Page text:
“The UK government has trained the judges up to help them deliver the rule of law on the ground and now they have evacuated troops and left people behind,” she added. “Despite their intrinsic links to the British justice system and their mentoring with British legal professionals, they have effectively been abandoned by the UK civil service.”
But a UK government spokesperson told The Independent: “We are continuing to work through the over 200,000 requests we have received to date and support continues to be available seven days a week, with dedicated civil servants supporting British and Afghanistan Nationals.
“We will continue to do all we can to secure safe passage to enable British nationals and eligible Afghans to leave the country. Our contact channels remain open for those seeking assistance.”
Afghanistan has roughly 250 female judges in total but a small number managed to escape in recent weeks.
A child of a female Afghan judge, who is currently in hiding in Afghanistan, said: “Please save my mother. We are in prison at home”.
Two female Supreme Court justices were shot dead by unidentified gunmen back in January, but at the time a Taliban spokesman said they were not linked to the attack.
The Taliban swept to power in mid-August as the US and other Western troops withdrew. The last time the hardline Islamist group ruled the country women were barred from working, girls were blocked from going to school, and women had to be chaperoned by a male relative if they wanted to leave the house.
One judge, currently in hiding in Afghanistan, previously told The Independent she is petrified the Taliban or the recently freed prisoners will kill her if they find her.
Marzia Babakarkhail, who used to work as a family court judge in Afghanistan but now lives in London, said the female Afghan judges submitted visa forms to the UK government after they announced the Afghanistan resettlement scheme but have received no replies.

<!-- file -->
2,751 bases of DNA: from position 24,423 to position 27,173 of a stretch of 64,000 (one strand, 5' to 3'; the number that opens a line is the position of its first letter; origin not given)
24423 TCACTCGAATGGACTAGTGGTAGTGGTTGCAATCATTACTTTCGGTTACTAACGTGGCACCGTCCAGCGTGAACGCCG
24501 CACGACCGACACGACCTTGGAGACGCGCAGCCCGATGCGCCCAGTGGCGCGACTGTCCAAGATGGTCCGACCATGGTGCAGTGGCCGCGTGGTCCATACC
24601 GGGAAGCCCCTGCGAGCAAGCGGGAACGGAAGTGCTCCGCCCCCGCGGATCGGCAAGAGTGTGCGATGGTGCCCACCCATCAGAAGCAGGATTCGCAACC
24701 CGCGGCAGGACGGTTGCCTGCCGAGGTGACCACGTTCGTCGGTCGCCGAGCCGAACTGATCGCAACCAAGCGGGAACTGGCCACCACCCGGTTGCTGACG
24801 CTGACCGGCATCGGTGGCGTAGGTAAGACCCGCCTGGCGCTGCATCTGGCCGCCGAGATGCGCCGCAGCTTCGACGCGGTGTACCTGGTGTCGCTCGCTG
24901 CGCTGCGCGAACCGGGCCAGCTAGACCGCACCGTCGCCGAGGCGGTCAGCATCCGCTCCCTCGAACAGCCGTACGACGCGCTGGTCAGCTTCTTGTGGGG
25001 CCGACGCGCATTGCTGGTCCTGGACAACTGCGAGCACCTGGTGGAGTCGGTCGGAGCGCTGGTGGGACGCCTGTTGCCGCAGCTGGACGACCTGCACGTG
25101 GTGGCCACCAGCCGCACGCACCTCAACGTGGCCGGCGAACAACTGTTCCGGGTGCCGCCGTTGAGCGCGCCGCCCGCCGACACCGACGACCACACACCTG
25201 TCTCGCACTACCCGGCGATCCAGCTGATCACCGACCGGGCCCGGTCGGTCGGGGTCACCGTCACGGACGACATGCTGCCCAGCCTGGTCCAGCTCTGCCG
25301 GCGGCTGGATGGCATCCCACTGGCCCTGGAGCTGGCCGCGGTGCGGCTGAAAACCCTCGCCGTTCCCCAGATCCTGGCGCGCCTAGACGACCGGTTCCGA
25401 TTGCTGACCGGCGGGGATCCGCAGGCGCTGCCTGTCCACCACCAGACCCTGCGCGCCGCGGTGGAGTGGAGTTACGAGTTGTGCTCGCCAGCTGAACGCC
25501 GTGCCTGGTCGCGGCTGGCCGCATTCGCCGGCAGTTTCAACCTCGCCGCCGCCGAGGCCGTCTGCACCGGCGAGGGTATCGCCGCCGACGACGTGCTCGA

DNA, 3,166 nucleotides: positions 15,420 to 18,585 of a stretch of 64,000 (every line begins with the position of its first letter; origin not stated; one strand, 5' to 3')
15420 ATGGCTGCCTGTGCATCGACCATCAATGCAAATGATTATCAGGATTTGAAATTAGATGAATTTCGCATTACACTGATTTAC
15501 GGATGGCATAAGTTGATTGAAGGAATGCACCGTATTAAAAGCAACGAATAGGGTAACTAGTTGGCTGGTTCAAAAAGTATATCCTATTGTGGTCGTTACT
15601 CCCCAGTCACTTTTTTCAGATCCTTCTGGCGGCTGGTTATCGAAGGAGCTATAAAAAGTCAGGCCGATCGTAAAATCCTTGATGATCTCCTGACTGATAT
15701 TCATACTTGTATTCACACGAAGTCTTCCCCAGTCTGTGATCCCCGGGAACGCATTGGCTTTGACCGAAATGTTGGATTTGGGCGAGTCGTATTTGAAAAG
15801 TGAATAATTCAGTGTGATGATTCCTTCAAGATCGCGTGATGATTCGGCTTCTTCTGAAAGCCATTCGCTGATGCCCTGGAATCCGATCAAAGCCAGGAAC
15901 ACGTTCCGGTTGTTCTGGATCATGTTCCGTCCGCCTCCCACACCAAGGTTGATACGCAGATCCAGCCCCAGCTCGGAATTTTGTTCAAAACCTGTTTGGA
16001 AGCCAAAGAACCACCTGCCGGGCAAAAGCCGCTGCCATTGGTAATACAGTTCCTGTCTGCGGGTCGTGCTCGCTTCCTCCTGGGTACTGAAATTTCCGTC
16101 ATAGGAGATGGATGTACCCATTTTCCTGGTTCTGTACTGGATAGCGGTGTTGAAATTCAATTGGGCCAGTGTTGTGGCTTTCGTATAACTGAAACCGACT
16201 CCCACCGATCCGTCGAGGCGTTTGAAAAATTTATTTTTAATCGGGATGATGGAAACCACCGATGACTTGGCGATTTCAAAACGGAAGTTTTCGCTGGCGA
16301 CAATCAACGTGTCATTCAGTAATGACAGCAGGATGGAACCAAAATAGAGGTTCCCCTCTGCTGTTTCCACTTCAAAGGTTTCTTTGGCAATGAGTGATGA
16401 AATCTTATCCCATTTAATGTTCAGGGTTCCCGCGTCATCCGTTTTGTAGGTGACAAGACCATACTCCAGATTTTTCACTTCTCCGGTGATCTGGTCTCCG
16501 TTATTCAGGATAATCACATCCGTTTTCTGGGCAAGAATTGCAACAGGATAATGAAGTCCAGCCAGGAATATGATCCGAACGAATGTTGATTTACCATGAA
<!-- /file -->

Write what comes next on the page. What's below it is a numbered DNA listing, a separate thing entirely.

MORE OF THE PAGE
She added: “They feel very disappointed. They believed and trusted in the government to help. The UK government said they prioritised women journalists, judges and all men and women who have worked directly with the UK government and the previous Afghan government but now I can’t see any progress on their cases.”
The 55-year-old, who is campaigning for the female judges to be rescued from Afghanistan, noted the mental health of the female judges in hiding in Afghanistan is steadily worsening and they are feeling “hopeless”.
Ms Babakarkhail, who moved to the UK in 2008, said: “They are very confused. How long can they go on hiding in safe houses? The international community and the UK government must please act now, otherwise, it will be too late.
“Their lives are in great danger. The tone of their messages this week is worse than last week. You can recognise the fear in their voices.”
Speaking to The Independent in a previous interview, she accused the Taliban of trying to kill her in Afghanistan in 1997 and again in Pakistan in 2007. In the first instance, she said she was forced to hide in an alleyway for five hours after nine Taliban members came to her house.
“They broke the door without permission,” she said. “They wanted to shoot me. They were searching the house and asked my mother and two sisters a lot of questions about me.”
The campaigner, who also set up a foundation to educate girls in Pakistan, accused the Taliban of running her over with a car in the second incident in Pakistan - adding that she was left with back and leg injuries.